The influence of organic contamination in vacuum on the laser-induced damage threshold (LIDT) of coatings is studied. TiO2/SiO2 dielectric mirrors with high reflection at 1064 nm are deposited by the electronbeam evaporation method and their LIDTs are measured in vacuum and atmosphere, respectively. It is found that the contamination in vacuum is easily attracted to optical surfaces because of the low pressure and becomes the source of damage, O2 molecules in vacuum with contamination can accelerate the laser-induced damage by observing LIDT and damage morphologies. LIDTs of mirrors have a little change in vacuum compared with in atmosphere when the organic contamination is wiped off. The results indicate that organic contamination is a significant reason to decrease the LIDT in vacuum.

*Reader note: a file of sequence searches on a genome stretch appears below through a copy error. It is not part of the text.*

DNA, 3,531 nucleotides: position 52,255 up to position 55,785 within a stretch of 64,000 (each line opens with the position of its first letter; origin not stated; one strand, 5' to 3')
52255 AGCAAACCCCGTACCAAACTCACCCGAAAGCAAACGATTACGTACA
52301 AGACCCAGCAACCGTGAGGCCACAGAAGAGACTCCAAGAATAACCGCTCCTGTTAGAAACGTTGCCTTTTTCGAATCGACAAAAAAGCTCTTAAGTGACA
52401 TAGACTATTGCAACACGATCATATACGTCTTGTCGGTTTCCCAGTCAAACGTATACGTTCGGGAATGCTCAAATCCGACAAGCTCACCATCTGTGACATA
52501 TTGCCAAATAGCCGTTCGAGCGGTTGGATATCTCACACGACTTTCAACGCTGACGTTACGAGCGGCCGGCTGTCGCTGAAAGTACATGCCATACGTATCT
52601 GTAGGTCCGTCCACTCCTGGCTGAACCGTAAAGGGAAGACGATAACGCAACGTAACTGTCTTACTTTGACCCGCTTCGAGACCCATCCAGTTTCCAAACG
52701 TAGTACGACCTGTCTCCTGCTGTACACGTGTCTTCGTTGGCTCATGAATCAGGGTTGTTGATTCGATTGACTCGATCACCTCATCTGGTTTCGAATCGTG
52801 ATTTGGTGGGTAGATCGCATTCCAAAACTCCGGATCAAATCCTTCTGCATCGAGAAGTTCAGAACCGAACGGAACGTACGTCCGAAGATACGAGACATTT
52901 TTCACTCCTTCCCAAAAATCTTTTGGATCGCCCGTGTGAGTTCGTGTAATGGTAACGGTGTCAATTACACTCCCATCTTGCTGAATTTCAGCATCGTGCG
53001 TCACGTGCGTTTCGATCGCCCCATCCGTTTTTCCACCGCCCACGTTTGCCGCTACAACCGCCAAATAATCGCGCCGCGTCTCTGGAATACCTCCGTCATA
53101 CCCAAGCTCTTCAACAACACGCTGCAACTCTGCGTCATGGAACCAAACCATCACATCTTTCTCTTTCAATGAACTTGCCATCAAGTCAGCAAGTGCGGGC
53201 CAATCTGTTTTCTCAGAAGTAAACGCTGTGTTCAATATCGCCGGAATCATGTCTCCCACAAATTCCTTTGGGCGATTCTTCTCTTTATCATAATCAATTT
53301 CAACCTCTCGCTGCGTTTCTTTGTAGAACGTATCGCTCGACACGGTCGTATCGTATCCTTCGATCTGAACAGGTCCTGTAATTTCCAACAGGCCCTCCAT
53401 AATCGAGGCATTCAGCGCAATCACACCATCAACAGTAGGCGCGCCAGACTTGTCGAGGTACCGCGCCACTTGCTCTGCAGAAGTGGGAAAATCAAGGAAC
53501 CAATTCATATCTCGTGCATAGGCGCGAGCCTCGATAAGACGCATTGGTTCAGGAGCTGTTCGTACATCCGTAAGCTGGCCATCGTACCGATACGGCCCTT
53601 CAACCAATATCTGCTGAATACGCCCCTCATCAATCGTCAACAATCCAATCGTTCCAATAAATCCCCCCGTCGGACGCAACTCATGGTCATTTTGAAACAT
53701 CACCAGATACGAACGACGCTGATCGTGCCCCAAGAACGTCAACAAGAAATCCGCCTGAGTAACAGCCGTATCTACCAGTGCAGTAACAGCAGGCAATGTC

© 2007 Chinese Optics LettersPDF Article